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Electron microscope attains 50-picometer resolution

26 February 2009

Electron microscope attains 50-picometer resolution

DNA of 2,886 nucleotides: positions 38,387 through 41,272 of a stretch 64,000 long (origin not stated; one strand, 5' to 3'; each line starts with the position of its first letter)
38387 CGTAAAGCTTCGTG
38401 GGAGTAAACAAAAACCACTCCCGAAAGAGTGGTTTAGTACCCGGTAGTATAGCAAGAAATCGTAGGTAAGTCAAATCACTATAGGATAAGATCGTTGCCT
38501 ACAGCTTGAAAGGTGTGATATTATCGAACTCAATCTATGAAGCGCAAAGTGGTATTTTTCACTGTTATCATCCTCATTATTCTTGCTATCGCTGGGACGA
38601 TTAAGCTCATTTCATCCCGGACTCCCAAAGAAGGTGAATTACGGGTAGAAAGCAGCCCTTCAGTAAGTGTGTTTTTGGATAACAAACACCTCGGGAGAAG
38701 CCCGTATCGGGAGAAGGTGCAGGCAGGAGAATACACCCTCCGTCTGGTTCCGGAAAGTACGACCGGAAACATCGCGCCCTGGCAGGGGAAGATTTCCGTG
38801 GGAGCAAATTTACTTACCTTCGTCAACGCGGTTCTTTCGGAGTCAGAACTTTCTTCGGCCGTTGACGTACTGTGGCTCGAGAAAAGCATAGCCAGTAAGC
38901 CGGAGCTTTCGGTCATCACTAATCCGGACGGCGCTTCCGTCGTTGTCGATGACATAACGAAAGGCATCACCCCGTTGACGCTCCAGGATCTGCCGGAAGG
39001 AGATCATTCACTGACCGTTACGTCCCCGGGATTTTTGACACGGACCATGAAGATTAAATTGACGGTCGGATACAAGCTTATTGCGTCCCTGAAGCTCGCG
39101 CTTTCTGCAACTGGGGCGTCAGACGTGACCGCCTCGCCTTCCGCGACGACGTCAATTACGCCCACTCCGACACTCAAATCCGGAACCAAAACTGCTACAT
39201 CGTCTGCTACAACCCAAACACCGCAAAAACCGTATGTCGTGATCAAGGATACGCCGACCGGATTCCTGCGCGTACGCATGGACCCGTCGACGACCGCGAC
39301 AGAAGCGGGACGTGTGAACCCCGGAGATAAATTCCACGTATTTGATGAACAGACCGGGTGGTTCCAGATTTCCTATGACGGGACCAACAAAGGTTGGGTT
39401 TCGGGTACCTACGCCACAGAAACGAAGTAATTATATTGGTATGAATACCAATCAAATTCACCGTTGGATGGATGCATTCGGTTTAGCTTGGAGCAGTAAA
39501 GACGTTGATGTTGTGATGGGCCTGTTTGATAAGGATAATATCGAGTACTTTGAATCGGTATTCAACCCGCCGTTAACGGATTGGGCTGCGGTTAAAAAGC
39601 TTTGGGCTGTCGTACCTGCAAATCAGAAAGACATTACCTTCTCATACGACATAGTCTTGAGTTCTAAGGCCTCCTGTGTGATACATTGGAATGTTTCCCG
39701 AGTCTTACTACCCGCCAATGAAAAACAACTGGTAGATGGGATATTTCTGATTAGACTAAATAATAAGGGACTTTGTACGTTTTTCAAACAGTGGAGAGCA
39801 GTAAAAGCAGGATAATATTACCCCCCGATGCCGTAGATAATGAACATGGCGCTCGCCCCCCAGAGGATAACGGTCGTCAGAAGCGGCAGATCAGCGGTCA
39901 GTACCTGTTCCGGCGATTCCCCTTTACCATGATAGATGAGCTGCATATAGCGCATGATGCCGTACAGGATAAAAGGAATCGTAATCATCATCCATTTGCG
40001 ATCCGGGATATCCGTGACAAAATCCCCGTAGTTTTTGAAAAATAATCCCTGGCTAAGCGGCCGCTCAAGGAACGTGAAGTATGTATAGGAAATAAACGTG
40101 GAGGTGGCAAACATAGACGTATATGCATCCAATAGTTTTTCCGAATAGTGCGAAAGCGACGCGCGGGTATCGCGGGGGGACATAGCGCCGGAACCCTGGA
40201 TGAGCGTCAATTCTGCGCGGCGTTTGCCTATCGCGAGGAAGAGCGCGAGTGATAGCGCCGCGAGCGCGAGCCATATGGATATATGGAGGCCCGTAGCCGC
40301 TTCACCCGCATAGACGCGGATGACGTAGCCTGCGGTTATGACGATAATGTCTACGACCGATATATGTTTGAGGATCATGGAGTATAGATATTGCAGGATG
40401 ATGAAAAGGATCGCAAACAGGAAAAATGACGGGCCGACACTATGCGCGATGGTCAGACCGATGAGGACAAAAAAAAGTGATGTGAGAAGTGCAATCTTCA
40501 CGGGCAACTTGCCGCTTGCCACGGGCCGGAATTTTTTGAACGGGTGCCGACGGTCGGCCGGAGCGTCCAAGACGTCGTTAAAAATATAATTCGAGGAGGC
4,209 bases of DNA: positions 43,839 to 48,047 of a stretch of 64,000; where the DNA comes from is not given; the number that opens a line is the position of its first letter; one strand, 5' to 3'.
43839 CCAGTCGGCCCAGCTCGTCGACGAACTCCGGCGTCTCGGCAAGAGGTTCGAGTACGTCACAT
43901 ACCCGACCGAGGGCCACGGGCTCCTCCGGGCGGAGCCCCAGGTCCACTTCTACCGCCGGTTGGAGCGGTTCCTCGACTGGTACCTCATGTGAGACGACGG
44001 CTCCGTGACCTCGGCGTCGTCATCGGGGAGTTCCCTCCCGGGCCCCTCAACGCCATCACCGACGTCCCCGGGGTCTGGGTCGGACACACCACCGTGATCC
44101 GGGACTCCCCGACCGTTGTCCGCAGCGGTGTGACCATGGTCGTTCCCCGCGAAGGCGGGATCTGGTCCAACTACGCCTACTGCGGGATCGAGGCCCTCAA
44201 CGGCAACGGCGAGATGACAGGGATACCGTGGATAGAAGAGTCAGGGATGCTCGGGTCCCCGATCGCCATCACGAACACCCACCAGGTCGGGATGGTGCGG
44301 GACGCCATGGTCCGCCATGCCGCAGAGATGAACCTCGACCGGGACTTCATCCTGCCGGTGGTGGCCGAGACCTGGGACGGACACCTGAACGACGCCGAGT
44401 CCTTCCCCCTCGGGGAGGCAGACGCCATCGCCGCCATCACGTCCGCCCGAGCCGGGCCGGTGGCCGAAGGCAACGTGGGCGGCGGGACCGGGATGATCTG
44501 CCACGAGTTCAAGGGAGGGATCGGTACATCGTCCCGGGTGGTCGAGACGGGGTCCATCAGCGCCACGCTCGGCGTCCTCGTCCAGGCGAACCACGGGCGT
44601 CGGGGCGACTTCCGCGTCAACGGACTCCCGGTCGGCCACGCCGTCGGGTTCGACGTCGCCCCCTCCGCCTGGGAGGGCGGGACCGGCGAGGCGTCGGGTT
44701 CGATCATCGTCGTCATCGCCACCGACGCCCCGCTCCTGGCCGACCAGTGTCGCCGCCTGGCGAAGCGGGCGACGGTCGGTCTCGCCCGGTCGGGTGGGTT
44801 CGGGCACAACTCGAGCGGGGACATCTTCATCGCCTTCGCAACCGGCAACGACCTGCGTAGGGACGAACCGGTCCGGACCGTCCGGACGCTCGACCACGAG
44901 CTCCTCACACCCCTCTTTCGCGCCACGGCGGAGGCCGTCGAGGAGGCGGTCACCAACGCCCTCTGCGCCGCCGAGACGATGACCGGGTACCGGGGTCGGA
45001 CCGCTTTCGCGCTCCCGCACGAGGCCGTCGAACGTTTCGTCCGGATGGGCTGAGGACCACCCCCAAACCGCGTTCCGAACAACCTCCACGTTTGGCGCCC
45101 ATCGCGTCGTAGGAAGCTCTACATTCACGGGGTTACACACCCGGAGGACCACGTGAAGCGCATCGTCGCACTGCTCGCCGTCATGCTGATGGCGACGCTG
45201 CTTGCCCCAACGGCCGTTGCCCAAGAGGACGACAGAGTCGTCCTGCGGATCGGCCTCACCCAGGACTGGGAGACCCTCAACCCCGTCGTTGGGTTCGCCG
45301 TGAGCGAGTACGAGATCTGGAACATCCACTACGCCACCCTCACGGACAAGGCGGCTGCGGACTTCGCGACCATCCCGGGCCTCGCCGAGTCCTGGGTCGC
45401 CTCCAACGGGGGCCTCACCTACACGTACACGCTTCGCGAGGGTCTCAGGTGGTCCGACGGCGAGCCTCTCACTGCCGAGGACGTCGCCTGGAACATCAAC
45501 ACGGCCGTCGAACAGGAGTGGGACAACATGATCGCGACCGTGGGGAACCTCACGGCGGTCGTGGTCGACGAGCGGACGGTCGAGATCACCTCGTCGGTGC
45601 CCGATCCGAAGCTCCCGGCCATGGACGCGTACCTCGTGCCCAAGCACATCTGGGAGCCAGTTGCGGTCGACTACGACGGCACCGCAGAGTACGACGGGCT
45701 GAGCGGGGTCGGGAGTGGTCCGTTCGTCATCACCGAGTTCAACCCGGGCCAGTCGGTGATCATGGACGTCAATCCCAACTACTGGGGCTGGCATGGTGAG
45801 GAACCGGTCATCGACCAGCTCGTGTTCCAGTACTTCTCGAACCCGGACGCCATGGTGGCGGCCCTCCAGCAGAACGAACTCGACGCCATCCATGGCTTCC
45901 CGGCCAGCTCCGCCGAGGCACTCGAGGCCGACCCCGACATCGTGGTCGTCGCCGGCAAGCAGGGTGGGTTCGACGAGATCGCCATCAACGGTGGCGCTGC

Ultimately, the resolution of an electron microscope is limited by the electron's de Broglie wavelength. For the 300-keV electrons typical in scanning transmission electron microscopy, that limit is about 2 pm, or 1/25th of the radius of hydrogen's 1s orbital. But STEM images are formed by focusing a billion or so electrons per second onto a sample. The spherical aberration of the electromagnetic lenses and the finite size of the electron source cause the electrons to lose phase coherence, lowering the resolution to about 100 pm, or about twice the distance between atoms in many crystals. Now, a team from Lawrence Berkeley National Laboratory in California has halved the STEM resolution limit to 50 pm. The boost in performance comes from two novel components: an electron source that emits copious electrons from a region just 25 pm across and a hexapole corrector that can compensate for phase aberrations up to fifth order. Using their new microscope, the LBNL researchers looked at a piece of germanium foil. According to x-ray crystallography, Ge atoms are arranged in rows of dumbbell pairs aligned end-to-end. Ordinarily, the dumbbells are too small to be resolved with STEM. But, as the accompanying figure shows, the LBNL microscope could resolve the 47-pm separation between two paired atoms. The resolution is so fine that the thermal jiggling of the atoms during the room-temperature measurement acts as an additional source of blur. (R. Erni, M. D. Rossell, C. Kisielowski, U. Dahmen, Phys. Rev. Lett., in press.) — Charles Day

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